What is literary realism? In this article, our author discusses the genre and recommends 5 classics of literary realism to get started with below!
Realism is deeply entrenched in the veins of literature or any narrative. It goes beyond the specificities of a genre or style and even presents itself outside the realist framework. Whatever we read, whether fiction or non-fiction, is derived from a source that is all too human and grounded in reality, and that is the reason why the realist tradition can be traced even in fantasy. Realism as a genre depicts reality onto the pages without embellishment.
The realist movement perpetuated in the 19th century in both visual art and literature as a response to the romantic sensibility of 18th-century, which during the last decades changed its form from ‘romanticism’ to ‘dark romanticism’, the shift depicting how the same romanticised vision overlooks how scary the same all nurturing nature can be, however, realism while alienating itself from the heightened atmosphere of doom and supernatural, paints a picture that is proportionately terrifying and beautiful, as life is the combination of the same.
What makes the genre – realism – distinct and fascinating is its focus on the mundane. What the genre strives to do is highlight how the ignored, neglected, so-called ordinary is just as worthy (even more) of representation as the aristocracy. The radar of realism was worldwide, and its impact was a turning point in literature, art, and even the political scenario to some extent. Famous painters like Ilya Repin, Edouard Manet, and Gustave Courbet, and writers like Gustave Flaubert, John Steinbeck, Honore de Balzac, and so on were famously the upholders of the genre.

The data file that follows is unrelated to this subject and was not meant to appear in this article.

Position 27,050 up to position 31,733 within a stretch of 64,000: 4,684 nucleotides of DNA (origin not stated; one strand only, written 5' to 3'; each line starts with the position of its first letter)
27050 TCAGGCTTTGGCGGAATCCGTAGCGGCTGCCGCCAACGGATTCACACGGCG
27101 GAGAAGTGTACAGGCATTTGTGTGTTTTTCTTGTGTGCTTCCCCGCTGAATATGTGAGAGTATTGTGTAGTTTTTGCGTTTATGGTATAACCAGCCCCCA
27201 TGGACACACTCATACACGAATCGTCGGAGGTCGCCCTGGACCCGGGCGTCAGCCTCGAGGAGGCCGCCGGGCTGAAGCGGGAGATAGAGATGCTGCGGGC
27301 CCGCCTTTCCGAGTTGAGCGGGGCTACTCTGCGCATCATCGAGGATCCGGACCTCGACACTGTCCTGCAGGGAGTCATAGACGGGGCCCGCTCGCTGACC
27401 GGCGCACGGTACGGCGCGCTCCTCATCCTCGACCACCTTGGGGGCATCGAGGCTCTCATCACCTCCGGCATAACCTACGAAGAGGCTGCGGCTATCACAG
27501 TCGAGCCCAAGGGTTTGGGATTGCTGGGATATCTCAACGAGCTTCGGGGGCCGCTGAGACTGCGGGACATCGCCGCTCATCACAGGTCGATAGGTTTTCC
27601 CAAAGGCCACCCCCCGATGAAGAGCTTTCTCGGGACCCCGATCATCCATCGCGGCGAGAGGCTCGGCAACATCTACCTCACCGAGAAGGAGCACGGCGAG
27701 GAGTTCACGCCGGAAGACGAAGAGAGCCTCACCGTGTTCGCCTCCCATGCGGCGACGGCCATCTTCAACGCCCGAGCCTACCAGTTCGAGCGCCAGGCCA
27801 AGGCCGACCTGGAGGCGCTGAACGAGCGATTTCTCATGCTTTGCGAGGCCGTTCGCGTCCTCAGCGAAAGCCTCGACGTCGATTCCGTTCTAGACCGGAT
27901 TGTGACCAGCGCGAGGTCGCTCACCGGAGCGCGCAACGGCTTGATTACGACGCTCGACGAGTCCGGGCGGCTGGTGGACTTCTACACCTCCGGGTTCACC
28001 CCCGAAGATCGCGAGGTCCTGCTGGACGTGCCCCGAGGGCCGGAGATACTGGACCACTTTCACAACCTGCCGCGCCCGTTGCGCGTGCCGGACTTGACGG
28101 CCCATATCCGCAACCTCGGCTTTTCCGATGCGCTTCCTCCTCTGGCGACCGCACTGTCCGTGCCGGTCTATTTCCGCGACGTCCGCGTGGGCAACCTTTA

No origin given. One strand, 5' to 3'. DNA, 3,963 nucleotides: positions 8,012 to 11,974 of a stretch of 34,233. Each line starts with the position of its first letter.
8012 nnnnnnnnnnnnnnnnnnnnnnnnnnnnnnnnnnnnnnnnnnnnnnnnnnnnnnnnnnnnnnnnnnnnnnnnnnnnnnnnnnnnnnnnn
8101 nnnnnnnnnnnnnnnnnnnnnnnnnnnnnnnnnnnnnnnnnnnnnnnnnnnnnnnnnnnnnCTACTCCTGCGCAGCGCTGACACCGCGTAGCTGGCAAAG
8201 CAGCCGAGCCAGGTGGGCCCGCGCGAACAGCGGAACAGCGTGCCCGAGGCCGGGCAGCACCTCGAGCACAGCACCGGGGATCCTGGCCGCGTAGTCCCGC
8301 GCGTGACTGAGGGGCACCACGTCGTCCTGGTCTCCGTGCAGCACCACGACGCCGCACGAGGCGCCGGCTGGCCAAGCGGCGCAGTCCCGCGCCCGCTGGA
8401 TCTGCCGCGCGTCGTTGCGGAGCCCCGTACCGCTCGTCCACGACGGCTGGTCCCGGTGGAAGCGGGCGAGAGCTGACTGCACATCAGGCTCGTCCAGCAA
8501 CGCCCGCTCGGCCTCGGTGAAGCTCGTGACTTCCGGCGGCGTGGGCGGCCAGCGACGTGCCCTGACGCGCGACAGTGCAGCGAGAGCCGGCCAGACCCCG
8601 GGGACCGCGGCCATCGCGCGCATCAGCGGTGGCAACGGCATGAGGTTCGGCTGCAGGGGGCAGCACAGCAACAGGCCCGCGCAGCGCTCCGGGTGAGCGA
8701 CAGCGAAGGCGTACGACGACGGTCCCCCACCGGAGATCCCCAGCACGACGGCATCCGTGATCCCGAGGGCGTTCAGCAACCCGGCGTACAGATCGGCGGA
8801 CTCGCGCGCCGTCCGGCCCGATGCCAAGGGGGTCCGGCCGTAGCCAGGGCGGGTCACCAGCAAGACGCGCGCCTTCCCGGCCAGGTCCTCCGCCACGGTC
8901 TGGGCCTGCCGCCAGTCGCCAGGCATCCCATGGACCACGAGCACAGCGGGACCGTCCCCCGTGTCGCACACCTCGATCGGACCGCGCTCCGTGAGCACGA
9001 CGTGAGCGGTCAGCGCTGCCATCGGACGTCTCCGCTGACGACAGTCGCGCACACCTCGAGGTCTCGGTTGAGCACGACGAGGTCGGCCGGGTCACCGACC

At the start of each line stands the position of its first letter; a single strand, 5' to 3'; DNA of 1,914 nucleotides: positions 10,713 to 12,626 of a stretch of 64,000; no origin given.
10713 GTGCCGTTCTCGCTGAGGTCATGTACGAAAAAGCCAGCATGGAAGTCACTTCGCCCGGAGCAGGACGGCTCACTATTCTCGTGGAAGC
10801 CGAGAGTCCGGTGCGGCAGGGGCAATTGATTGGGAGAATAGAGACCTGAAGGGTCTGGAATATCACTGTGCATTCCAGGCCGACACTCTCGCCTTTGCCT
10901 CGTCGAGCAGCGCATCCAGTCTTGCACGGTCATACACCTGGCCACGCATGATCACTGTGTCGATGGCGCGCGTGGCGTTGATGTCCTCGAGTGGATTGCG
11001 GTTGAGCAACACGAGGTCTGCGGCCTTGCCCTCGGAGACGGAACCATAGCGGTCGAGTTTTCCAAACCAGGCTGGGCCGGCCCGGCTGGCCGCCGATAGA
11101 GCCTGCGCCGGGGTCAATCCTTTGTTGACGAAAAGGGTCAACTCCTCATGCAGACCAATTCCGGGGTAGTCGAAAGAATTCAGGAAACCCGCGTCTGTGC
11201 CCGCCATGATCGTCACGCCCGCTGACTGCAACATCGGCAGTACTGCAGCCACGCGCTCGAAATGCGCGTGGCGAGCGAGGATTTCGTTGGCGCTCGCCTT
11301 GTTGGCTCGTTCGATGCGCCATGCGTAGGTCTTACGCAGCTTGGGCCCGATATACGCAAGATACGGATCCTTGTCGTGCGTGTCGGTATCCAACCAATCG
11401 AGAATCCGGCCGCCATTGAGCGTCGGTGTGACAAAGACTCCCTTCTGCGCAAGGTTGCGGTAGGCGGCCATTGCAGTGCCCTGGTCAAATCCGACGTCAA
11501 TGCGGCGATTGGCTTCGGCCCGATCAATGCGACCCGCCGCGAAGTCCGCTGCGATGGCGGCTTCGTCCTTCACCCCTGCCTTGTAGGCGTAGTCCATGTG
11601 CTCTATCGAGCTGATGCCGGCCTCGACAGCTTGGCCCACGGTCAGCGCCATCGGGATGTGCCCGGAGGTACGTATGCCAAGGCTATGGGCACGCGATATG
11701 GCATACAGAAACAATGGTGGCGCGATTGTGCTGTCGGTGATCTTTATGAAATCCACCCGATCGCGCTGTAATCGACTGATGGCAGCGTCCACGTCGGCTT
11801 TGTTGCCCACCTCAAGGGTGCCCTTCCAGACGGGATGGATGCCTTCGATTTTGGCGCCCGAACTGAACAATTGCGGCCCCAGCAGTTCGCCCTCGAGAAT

Here are 5 books belonging to the genre of literary realism that would make you question or cherish the atmosphere you are situated in:
Nirmala by Munshi Premchand
Nirmala is a classic Hindi novel penned by the renowned Indian author Munshi Premchand, first published in 1928. It vividly embodies the reality of early 20th-century India, offering a window into the life of its central character, Nirmala, a young woman ensnared by the deeply rooted social norms and patriarchal traditions of the era. The story kicks off with Nirmala’s marriage to an elderly widower named Totaram, an arrangement driven by her family’s financial struggles. As the narrative unfolds, Nirmala unflinchingly explores the harsh realities faced by women in a highly conservative and oppressive society. It masterfully captures Nirmala’s pain, inner turmoil, and the silent sacrifices she endures in the face of an unloving and oppressive marriage.